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Elemental brings together sixteen artworks that mine the beauty of natural forces arrested over time. The works consider boundaries; zones of separation, connection, and transformation. Each denotes a state of flow, a state of collapsing or reconstituting matter. An air of searching for the celestial and transcendental further animates these works, a quality I seek out as I contemplate the various subjects of my own painting practice.

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Lynn Saville, Pepsi-Cola Sign, New York, 2008. Chromogenic print, 50 x 70 inches (127 x 177.8 cm). Courtesy of the artist and Yancey Richardson, New York.
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Christopher Wool, Untitled, 1990. 1986 Enamel on paper, 11 x 17 inches (27.94 x 43.18 cm). © Christopher Wool.

Consider Lynn Saville’s photograph, Pepsi-Cola Sign, New York (2008): the energetic work is composed like an abstract painting. It is split into two halves. The lower half is rock; ancient, compressed, dense matter. The upper half is space; light, with soaring verticals. In between, a backwards Pepsi sign negotiates nature and culture. By contrast, Christopher Wool’s enigmatic work on paper, Untitled (1986), is executed with an adroit handling of pigment and surface that balances forces of chaos and control. The drawing conveys the human propensity to modify elemental matter, evoking both the fundamental and the ancient in a profound way.

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Nathaniel Rackowe, Sliced Door Four, 2007. Hollow core doors, fluorescent light 74 13/16 x 27 9/16 x 27 9/16 inches (190 x 70 x 70 cm). © Nathaniel Rackowe.
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Agnieszka Kurant, Air Rights 2, 2015. Powdered stone, foam, wood, eletromagnets, custom pedestal, Base: 59 1/4 x 9 x 9 inches (150.5 x 22.9 x 22.9 cm). Courtesy of the artist and Tanya Bonakdar Gallery, New York/Los Angeles.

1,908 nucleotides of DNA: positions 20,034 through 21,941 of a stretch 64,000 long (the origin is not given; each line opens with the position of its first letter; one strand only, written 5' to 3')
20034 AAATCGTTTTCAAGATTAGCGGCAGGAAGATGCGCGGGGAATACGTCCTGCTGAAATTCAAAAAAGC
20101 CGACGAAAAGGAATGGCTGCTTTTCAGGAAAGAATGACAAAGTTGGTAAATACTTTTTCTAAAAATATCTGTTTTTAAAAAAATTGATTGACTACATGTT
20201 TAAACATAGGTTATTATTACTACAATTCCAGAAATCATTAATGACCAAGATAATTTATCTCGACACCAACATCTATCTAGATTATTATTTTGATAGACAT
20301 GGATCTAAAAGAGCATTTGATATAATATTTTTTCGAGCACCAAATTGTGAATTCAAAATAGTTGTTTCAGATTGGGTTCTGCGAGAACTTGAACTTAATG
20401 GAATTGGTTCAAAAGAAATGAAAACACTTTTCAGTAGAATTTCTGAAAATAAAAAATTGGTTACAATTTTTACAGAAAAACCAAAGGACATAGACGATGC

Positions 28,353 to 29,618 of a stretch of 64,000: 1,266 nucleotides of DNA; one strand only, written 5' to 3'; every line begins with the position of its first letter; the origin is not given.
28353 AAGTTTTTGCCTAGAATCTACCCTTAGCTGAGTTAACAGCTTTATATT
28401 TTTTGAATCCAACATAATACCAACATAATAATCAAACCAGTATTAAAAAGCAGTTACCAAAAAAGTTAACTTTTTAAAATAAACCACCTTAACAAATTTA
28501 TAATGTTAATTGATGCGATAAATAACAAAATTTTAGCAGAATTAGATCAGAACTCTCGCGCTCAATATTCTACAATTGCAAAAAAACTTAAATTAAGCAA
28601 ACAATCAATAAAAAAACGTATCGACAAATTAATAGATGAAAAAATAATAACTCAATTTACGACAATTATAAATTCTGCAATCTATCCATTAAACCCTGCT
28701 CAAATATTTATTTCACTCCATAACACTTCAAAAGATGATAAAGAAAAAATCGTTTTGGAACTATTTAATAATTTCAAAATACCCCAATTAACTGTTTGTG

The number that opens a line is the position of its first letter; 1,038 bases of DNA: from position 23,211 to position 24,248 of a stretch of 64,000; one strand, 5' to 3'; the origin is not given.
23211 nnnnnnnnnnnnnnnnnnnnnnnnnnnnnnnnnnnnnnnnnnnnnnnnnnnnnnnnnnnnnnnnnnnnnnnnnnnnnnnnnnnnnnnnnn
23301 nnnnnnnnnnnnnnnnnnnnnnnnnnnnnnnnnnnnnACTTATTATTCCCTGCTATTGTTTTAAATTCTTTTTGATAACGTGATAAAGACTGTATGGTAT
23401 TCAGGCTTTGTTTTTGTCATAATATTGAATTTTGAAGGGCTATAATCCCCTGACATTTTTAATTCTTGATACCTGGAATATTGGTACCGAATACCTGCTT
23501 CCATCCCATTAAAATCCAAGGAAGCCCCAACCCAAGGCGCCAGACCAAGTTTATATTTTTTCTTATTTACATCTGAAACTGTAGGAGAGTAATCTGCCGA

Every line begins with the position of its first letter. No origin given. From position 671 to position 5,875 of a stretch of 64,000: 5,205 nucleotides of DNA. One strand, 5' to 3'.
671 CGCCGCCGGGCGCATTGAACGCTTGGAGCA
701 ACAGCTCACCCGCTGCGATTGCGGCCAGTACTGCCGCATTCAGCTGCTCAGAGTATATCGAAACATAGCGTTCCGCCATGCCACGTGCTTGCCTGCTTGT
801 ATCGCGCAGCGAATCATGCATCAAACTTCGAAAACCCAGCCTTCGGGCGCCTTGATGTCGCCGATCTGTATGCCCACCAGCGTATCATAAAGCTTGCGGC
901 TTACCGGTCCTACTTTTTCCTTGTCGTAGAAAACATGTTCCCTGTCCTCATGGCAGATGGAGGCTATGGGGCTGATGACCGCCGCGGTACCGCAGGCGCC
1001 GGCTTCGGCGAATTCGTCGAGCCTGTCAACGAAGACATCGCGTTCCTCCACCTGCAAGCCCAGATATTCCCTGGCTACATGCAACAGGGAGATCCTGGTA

Literally suspended in space, Agnieszka Kurant’s Air Rights 2 (2015) is held in time. As the sculpture hovers precariously, it resembles an alien invader arrested before the point of impact. The work anticipates release and transformation in a palpable way and its apt title reminds us that everything is acutely controlled. Meanwhile, Slice Door Four (2007) by Nathaniel Rackowe deconstructs and reconstructs stacked and bolted segments of doors that ascend into a simulacrum of a totemic skyscraper.

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Giovanni da Milano, Christ and Saint Peter; the Resurrection; Christ and Mary Magdalen, 1360s Gold ground; tempera on panel 10 1/4 x 25 1/4 inches (26.04 x 64.14 cm) Promised gift to the Metropolitan Museum of Art © Hill Art Foundation, photo by Matthew Herrmann.

Magnetic and aglow in precious gold leaf, Giovanni da Milano’s panel painting, Christ and Saint Peter; the Resurrection; Christ and Mary Magdalen (1360s), presents a cinematic translation of the resurrection of Christ. The human urge to see and touch the miraculous or divine is expertly illuminated in this scriptural episode. So too does Idris Khan’s Rembrandt…by himself (2006), which contains a spiritual energy emanating from within. An aggregated composite of all of Rembrandt’s self-portraits condensed into a single image, the work atomizes the identity of the great painter through time. It is a condensation of age and light.

About the curator

Louise Giovanelli (b. 1993, London, UK) lives and works in Manchester (UK). She recently completed her postgraduate studies at the Städelschule in Frankfurt am Main (DE) with professor Amy Sillman in 2020, after having earned a Bachelor’s Degree (B.A. Hons, Fine Art) at the Manchester School of Art, Manchester (UK) in 2015. Read more here.

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The Foundation’s virtual exhibition series invites artists and curators to select 10–15 works from The Hill Collection that activate each other in new and unexpected ways. Without the usual obstacles of installation, these exhibitions give us the opportunity to see the collection in a new light.

Major thanks to Matthew Herrmann for creating our renderings and Martin Fox for editorial support. 

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